What Does 2014 Have In Store For IT Security?

by Sohini Bagchi    Dec 23, 2013


As cyber security threats intensify and workers bring more devices to work, IT departments need to revisit their security tools and strategies like every year. In 2013, we saw a number of high-profile attacks, including banks, media houses, government websites and numerous firms across the world. Even Microsoft, Facebook and Apple weren’t immune. Experts believe with a steady rise in the commercial activities happening online, hacktivists and fraudsters are always working on new and smarter ways to exploit vulnerabilities. What to Expect from IT Security in 2014? CXO Today throws some light on the changing IT security landscape in 2014 based on expert views and reports from the industry.

More of Insiders threats – companies beware!

The Edward Snowden incident continues to reverberate across industries.  Hence there will be a much greater emphasis on the person aspect of insider threat prevention in 2014. According to a Forrester study, over 63% of the breaches are caused by internal sources, whether intentional or inadvertent. In the next one year, companies will spend more money and time on employee screening and monitoring, with a stronger focus on outsourced and contracted positions. “Defending against insider threats requires a multi-layered use of technological controls, including system-wide use of data encryption and establishment of policies stressing prevention of data loss,” says Anil Pochiraju, MD India & SAARC F5 Network.  

Dealing with the BYOD realities

In the past years, experts were predicting whether BYOD may or may not become a key priority. However, the time has come in 2014 to step up investment in this area. Experts from security company Symantec recommends companies to deploy solutions that offer a holistic security policy, where the controls can be applied securely to a device and location agnostic network. This can be addressed by adopting an integrated, adaptive, and collaborative security approach. For example, the CIO should also focus on designing a next generation security architecture built on top of a multi function platform with greater network integration in order to deal with BYOD realities.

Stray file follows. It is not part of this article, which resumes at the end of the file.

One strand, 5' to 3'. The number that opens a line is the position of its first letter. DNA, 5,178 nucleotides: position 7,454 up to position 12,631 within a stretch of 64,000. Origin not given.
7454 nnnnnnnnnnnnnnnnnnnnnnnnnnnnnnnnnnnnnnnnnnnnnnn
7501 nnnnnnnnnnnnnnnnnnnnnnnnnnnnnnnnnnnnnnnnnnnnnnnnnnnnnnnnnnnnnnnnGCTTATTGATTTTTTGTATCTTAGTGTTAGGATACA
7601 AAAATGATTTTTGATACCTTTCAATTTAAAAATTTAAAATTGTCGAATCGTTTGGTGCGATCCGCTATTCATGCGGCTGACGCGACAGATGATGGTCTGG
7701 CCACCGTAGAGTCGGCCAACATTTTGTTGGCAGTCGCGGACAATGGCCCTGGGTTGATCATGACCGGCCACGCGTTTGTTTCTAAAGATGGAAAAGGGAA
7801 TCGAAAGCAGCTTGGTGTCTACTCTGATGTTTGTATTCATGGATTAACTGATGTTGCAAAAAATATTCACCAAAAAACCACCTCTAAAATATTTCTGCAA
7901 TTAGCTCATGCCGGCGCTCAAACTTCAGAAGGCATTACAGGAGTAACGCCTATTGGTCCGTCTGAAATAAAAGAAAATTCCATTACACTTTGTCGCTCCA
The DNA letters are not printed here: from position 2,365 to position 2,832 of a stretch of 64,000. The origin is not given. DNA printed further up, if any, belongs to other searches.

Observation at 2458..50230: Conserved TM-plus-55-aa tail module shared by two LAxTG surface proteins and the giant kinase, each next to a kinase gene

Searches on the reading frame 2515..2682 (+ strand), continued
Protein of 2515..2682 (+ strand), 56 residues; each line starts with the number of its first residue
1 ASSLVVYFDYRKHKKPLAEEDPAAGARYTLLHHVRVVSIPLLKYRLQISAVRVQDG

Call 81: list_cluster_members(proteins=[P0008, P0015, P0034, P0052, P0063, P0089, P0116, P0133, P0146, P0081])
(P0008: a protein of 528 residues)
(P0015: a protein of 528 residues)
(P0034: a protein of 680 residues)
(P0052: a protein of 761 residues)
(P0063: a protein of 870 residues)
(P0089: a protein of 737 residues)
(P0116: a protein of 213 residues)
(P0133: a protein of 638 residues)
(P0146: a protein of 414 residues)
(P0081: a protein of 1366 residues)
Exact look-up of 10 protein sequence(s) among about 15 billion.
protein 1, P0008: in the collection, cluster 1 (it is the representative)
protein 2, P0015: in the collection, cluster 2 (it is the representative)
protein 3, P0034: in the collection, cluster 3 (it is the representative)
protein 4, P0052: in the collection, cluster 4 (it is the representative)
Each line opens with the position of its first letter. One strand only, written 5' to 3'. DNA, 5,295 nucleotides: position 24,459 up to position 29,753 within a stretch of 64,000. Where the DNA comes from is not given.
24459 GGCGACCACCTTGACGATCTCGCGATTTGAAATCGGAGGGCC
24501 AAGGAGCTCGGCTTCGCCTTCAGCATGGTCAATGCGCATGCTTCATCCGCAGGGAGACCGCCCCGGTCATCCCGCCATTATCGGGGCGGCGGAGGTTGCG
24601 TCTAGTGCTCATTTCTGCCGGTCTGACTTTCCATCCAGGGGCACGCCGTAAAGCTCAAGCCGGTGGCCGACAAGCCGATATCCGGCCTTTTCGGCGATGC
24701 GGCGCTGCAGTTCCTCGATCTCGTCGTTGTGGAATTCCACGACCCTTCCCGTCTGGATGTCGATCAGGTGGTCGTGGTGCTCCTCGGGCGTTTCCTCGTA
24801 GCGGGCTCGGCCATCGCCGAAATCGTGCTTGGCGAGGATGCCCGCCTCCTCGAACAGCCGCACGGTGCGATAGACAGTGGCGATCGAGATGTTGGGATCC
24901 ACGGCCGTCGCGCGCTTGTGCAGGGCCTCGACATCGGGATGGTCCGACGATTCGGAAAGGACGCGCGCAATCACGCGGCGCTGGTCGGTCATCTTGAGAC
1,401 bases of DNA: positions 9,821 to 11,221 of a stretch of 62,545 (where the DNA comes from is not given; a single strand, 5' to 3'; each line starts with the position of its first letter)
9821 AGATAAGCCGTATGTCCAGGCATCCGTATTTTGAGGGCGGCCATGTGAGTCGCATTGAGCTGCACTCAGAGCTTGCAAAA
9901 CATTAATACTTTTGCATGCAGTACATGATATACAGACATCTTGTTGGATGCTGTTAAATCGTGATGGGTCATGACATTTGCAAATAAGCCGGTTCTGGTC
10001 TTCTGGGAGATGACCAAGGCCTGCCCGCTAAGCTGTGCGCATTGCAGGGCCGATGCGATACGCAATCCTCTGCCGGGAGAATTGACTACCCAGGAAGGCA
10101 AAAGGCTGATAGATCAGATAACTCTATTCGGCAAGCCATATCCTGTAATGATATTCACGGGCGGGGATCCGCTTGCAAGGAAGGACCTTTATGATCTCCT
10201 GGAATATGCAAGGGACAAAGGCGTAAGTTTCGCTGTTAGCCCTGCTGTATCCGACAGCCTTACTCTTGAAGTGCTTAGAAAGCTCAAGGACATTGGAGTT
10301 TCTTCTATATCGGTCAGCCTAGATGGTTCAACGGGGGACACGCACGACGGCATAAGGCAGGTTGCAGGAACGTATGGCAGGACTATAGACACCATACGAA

Read: Boardrooms still lack security awareness

         Employees often disregard corporate BYOD policies

Tryst with the Cloud

IDC predicted that 70% of CIOs will increase their dependency on the cloud in the next one year. While cloud-based solutions will lower costs and increase companies’ flexibility, they also increase security vulnerability. Eric Chiu, president and co-founder of HyTrust, predicts that organizations will look to buy more solutions from a single vendor and demand greater integration between solutions to automate security, according to experts. As securing cloud environments will be different from securing traditional physical environments, cloud security will drive greater consolidation in the market.

Encryption to be revisited

Today more and more companies are realizing that encryption many be the only thing that is protecting their data. What’s more, if hackers are led to believe there is a weakness in a particular system - either accidental or intentional - they will pound on it until they find it. As a result, many companies will look to improve the way they use encryption going forward. According to analysts, companies will focus particularly on cryptographic block modes like CBC and OFB, and authenticated modes like EAX, CCM and GCM, advise the experts at Neohapsis. “The strongest interest will be in encryption products from cloud security brokers, which are relatively easy to deploy and have options for on-premises encryption management,” says Ruggero Contu, research director at Gartner.

More pressure on CISOs